Elevated blood urea nitrogen alters the transcriptome of equine embryos

Yatta Linhares Boakari, Hossam El-Sheikh Ali, Pouya DIni, Shavahn Loux, Claudia Barbosa Fernandes, Kirsten Scoggin, Alejandro Esteller-Vico, Laurie Lawrence, Barry Ball

Research output: Contribution to journalArticlepeer-review

2 Scopus citations

Abstract

High blood urea nitrogen (BUN) in cows and ewes has a negative effect on embryo development; however, no comparable studies have been published in mares. The aims of the present study were to evaluate the effects of high BUN on blastocoele fluid, systemic progesterone and Day 14 equine embryos. When a follicle with a mean (±s.e.m.) diameter of 25 ± 3 mm was detected, mares were administered urea (0.4 g kg-1) with sweet feed and molasses (n = 9) or sweet feed and molasses alone (control; n = 10). Blood samples were collected every other day. Mares were subjected to AI and the day ovulation was detected was designated as Day 0. Embryos were collected on Day 14 (urea-treated, n = 5 embryos; control, n = 7 embryos). There was an increase in systemic BUN in the urea-treated group compared with control (P < 0.05), with no difference in progesterone concentrations. There were no differences between the two groups in embryo recovery or embryo size. Urea concentrations in the blastocoele fluid tended to be higher in the urea-treated mares, with a strong correlation with plasma BUN. However, there was no difference in the osmolality or pH of the blastocoele fluid between the two groups. Differentially expressed genes in Day 14 embryos from urea-treated mares analysed by RNA sequencing were involved in neurological development, urea transport, vascular remodelling and adhesion. In conclusion, oral urea treatment in mares increased BUN and induced transcriptome changes in Day 14 equine embryos of genes important in normal embryo development.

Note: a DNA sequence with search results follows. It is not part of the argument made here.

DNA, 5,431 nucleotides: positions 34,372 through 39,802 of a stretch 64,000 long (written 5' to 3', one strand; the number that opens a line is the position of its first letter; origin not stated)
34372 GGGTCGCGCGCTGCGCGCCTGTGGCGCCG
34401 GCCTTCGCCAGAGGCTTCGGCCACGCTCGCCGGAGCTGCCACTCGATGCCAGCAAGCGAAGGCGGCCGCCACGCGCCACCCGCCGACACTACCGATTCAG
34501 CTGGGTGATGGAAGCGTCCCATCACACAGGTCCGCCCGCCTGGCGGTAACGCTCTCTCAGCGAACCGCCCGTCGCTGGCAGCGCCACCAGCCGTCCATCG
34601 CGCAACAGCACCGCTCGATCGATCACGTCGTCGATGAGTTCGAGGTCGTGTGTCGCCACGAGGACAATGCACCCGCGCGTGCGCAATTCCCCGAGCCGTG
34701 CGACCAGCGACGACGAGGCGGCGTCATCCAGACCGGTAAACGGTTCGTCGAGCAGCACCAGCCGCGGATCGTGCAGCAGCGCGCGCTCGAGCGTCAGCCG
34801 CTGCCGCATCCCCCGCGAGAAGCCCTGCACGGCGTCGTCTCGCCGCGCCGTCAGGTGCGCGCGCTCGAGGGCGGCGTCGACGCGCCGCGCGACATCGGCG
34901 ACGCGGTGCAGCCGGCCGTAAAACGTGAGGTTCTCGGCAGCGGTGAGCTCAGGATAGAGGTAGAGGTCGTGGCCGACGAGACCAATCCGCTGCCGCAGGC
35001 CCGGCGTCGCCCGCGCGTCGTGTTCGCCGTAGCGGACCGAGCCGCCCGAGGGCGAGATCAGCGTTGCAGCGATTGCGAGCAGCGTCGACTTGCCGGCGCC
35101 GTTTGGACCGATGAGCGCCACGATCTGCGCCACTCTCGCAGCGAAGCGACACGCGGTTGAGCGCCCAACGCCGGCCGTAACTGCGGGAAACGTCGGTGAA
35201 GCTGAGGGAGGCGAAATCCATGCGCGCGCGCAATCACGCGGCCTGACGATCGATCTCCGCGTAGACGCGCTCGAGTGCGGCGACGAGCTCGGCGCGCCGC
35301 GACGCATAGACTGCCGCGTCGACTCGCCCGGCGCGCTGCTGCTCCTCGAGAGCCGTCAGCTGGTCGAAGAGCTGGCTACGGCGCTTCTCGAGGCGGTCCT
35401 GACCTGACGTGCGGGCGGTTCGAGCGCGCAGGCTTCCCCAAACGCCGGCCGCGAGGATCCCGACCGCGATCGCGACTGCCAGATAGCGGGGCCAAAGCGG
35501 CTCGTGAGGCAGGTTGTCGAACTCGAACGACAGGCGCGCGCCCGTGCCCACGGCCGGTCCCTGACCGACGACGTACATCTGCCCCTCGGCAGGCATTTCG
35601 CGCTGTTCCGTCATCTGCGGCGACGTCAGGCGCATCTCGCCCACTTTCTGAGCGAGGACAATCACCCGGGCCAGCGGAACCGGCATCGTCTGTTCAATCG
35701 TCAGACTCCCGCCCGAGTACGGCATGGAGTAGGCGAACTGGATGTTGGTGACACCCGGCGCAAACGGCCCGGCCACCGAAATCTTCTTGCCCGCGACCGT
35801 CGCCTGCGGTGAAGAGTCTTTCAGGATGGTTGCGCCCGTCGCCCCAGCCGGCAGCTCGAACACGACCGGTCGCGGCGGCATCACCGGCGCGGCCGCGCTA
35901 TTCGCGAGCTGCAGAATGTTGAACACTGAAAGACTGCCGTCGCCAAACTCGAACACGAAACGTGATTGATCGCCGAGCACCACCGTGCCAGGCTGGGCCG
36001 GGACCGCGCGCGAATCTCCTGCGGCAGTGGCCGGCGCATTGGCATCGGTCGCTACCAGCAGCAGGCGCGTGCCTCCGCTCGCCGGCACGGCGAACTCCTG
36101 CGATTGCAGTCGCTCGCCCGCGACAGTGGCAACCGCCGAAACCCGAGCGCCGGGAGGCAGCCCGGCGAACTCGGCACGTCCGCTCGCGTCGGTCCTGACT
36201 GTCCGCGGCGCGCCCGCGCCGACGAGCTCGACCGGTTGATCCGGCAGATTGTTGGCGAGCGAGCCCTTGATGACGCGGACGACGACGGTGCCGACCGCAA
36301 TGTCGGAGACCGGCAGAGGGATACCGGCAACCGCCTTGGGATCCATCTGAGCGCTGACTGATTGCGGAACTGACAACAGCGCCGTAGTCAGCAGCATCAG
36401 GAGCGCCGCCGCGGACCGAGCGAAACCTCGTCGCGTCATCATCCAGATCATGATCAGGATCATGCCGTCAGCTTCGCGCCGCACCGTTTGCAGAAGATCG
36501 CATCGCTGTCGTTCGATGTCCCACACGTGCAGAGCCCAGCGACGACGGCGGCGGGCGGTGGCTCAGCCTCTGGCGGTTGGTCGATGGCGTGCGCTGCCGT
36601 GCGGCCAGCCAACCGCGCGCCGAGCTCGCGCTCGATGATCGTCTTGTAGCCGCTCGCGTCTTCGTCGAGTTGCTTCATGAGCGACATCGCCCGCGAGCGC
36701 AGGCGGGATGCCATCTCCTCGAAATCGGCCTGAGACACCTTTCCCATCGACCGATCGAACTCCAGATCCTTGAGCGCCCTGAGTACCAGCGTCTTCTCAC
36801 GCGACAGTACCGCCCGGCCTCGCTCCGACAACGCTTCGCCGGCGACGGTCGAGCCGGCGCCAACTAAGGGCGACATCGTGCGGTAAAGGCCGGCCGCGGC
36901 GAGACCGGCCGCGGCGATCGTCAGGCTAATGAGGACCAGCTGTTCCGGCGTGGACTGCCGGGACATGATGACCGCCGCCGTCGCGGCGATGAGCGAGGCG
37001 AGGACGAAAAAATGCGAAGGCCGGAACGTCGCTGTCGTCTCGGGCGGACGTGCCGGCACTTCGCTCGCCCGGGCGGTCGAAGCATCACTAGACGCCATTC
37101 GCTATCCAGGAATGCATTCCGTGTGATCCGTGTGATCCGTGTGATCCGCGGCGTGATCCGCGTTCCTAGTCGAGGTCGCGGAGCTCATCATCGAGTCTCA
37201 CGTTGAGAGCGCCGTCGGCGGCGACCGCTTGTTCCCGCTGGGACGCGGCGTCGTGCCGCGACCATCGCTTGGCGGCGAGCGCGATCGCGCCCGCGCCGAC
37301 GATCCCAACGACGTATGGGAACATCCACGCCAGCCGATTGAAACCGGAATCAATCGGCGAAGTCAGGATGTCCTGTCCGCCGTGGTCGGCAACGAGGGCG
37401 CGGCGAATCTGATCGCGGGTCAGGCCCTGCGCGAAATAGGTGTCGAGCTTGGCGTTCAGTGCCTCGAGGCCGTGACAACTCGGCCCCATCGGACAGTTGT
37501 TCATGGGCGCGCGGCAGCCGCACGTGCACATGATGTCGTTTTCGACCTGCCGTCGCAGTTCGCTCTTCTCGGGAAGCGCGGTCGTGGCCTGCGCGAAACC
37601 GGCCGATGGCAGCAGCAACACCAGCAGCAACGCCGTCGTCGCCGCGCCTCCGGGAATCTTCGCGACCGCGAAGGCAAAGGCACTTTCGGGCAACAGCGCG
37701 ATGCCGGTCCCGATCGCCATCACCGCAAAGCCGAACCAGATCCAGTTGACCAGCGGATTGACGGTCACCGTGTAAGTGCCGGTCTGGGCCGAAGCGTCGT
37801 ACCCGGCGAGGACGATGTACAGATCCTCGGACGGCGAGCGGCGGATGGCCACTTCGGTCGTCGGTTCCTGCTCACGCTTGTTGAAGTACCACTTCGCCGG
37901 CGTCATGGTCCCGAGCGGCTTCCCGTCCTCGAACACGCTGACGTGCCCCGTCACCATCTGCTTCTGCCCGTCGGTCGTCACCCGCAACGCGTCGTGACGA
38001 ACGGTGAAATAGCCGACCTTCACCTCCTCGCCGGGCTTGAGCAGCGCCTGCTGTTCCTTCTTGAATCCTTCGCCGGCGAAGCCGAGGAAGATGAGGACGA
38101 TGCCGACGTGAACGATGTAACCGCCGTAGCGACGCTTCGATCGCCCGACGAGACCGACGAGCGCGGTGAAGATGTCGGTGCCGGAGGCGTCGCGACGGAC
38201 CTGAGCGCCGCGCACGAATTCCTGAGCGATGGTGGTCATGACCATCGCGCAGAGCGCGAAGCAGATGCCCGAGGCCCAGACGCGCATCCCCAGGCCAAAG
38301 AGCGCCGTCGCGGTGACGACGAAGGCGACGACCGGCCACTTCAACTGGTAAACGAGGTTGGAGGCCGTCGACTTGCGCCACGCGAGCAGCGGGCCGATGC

Original languageEnglish
Pages (from-to)1239-1249
Number of pages11
JournalReproduction, fertility, and development
Volume32
Issue number16
DOIs
StatePublished - Nov 2020

Bibliographical note

Funding Information:
The authors thank Carleigh Fedorka for her help with data collection. This work was funded by Science Without Borders, Conselho Nacional de Desenvolvimento Científico e Tecnológico (CNPq), Doutorado Pleno no Exterior (GDE), USA (Grant/award no. 208518/2014-2) and the United States Department of Agriculture-Agricultural Research Service National Program 215, Grass, Forage and Rangelands Agroecosystems (Project no. 5042-21000-003-00D).

Publisher Copyright:
© 2020 CSIRO.

Keywords

  • blastocoele fluid
  • embryo development
  • high-protein diet
  • horse

ASJC Scopus subject areas

  • Biotechnology
  • Reproductive Medicine
  • Animal Science and Zoology
  • Molecular Biology
  • Genetics
  • Endocrinology
  • Developmental Biology

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